The Garden. A Chronicle.
I have a small urban garden, chronicled in the two-volume Tender. A visitor’s first impression is that of a diminutive, walled garden. True, its high hedges and tall gates make for a feeling of solitude. You do indeed feel hidden. And yes, there is shade and a corridor around the perimeter, and the vegetable patch is laid out in a series of six small beds similar to those of early monastery gardens. At night you can hear your footsteps on the deep gravel paths and the stone terrace. In winter you can see fox prints in the snow. At dusk in midsummer the garden is heavy with the scent of white jasmine and crimson sweet peas. There are bees, butterflies, squirrels, foxes and, two gardens away, a resident woodpecker. But in reality, it is nothing more than just the back garden to a London terraced house.
The garden’s feeling of enclosure and protection – of a secret space – exists partly because of the trellis mounted on top of the old brick walls and the thick growth of ivy that has formed a solid, tangled mass around it. In places, I need to climb a ladder to trim the top and a machete to beat it into submission. At the far end is a row of tall hornbeams, chosen for the piercing green of their young leaves in spring, and the fact that their bright leaves offer reflected light to the neighbouring houses, rather than blocking it as would leylandii.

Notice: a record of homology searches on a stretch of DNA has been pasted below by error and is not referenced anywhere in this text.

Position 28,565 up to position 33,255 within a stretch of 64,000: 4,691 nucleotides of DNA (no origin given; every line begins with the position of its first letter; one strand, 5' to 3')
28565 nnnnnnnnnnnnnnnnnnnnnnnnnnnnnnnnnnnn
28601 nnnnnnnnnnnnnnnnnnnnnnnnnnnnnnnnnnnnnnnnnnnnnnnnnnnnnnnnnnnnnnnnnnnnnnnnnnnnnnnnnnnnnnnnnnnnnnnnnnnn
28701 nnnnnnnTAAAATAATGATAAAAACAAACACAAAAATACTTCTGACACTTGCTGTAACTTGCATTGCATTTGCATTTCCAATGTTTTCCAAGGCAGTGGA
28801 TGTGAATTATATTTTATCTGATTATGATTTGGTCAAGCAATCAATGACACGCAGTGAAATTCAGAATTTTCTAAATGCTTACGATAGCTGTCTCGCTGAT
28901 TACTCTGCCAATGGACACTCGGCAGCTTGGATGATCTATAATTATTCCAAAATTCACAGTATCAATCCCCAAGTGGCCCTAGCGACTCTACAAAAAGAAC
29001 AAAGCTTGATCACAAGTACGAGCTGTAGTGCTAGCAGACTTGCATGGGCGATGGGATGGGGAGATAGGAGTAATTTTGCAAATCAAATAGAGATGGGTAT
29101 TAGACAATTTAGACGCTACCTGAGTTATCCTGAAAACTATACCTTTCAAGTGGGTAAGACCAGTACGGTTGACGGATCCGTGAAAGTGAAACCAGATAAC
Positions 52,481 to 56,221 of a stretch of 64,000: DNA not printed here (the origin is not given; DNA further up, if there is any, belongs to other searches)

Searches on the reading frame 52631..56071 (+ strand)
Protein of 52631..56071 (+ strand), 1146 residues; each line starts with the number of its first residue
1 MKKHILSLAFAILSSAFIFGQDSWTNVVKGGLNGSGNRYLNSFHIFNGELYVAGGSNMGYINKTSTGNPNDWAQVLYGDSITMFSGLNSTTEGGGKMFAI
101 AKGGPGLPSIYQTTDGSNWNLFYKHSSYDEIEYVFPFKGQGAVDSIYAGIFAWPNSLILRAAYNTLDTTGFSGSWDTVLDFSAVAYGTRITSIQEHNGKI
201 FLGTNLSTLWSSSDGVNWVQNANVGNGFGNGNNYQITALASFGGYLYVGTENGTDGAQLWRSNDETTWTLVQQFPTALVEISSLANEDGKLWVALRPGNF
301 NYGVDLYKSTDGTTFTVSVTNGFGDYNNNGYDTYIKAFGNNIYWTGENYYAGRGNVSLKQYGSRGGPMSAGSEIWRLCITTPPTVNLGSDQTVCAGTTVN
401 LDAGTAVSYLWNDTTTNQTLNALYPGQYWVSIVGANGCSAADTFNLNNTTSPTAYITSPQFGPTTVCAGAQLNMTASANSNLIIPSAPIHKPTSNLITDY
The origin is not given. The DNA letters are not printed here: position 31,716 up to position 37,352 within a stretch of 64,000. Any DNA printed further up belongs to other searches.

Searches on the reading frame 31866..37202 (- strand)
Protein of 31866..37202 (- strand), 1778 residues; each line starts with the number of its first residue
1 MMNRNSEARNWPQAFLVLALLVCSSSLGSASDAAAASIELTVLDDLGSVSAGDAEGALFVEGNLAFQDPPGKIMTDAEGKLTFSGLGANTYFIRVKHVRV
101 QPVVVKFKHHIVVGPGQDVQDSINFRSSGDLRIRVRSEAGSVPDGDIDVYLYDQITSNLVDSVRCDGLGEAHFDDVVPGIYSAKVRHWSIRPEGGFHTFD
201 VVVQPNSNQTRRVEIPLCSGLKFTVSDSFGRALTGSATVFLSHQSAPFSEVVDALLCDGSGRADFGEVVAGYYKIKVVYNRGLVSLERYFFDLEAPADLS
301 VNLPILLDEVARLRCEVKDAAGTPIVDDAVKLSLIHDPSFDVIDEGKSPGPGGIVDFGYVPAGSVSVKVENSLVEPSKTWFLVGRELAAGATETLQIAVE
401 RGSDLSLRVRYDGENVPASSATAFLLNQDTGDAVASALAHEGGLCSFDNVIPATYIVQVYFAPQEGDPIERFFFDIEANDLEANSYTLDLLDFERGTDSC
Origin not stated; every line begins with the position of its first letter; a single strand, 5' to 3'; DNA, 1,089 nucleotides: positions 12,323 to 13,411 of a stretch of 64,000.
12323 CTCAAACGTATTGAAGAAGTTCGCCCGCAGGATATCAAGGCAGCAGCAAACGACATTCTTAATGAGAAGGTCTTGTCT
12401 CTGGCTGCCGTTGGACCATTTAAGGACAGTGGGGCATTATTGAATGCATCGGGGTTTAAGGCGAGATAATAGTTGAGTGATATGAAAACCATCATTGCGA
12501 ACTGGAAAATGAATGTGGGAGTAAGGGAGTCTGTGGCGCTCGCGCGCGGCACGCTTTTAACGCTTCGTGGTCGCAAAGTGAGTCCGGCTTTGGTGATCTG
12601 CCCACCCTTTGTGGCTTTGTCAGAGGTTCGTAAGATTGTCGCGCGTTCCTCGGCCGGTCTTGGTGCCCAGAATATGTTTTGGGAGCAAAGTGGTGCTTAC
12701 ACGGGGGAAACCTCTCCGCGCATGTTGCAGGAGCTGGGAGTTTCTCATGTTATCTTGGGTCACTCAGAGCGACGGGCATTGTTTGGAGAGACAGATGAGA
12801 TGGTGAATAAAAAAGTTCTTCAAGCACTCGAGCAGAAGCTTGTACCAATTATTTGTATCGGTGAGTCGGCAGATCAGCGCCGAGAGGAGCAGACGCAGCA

Small though it is, the garden is split into three distinct enclosures: an old York stone terrace that is home to the rickety, recycled dining table; the diminutive vegetable patch of which I now write and a small, gated section of tranquil, fragrant green and white shrubs. My sanctuary. I should also include the wide garden steps that are currently home to pots of everything from tubs of Tradescant roses and lemon thyme to containers of purple sage, runner beans and wild strawberries. Getting much afternoon sunshine, this space is useful for ripening tomatoes and even, in a good year, aubergines. It is an absurd amount to cram into a tiny city garden, but I like the fact that every centimetre is put to good use.
Every wall is used. An espaliered Doyenne du Comice pear on the South facing wall; a fig in the basement; a Fragola grapevine frames the kitchen doors. I would put something up the kitchen walls if I wouldn’t mean removing the headily fragrant Chinese Jasmine that frames the scullery window. I realise I have created what is effectively an allotment to which I don’t have to travel. But then, the waiting list for an allotment in my part of the world runs into years. When I look at the garden now, with its ivy-clad walls, its rows of radishes, quinces, espaliered pears and its grapevine, not to mention the bed of Arran Victory potatoes and ‘dinner-plate’ dahlias, it is hard to picture it nine years previously, when it was just a patch of ill-mown grass.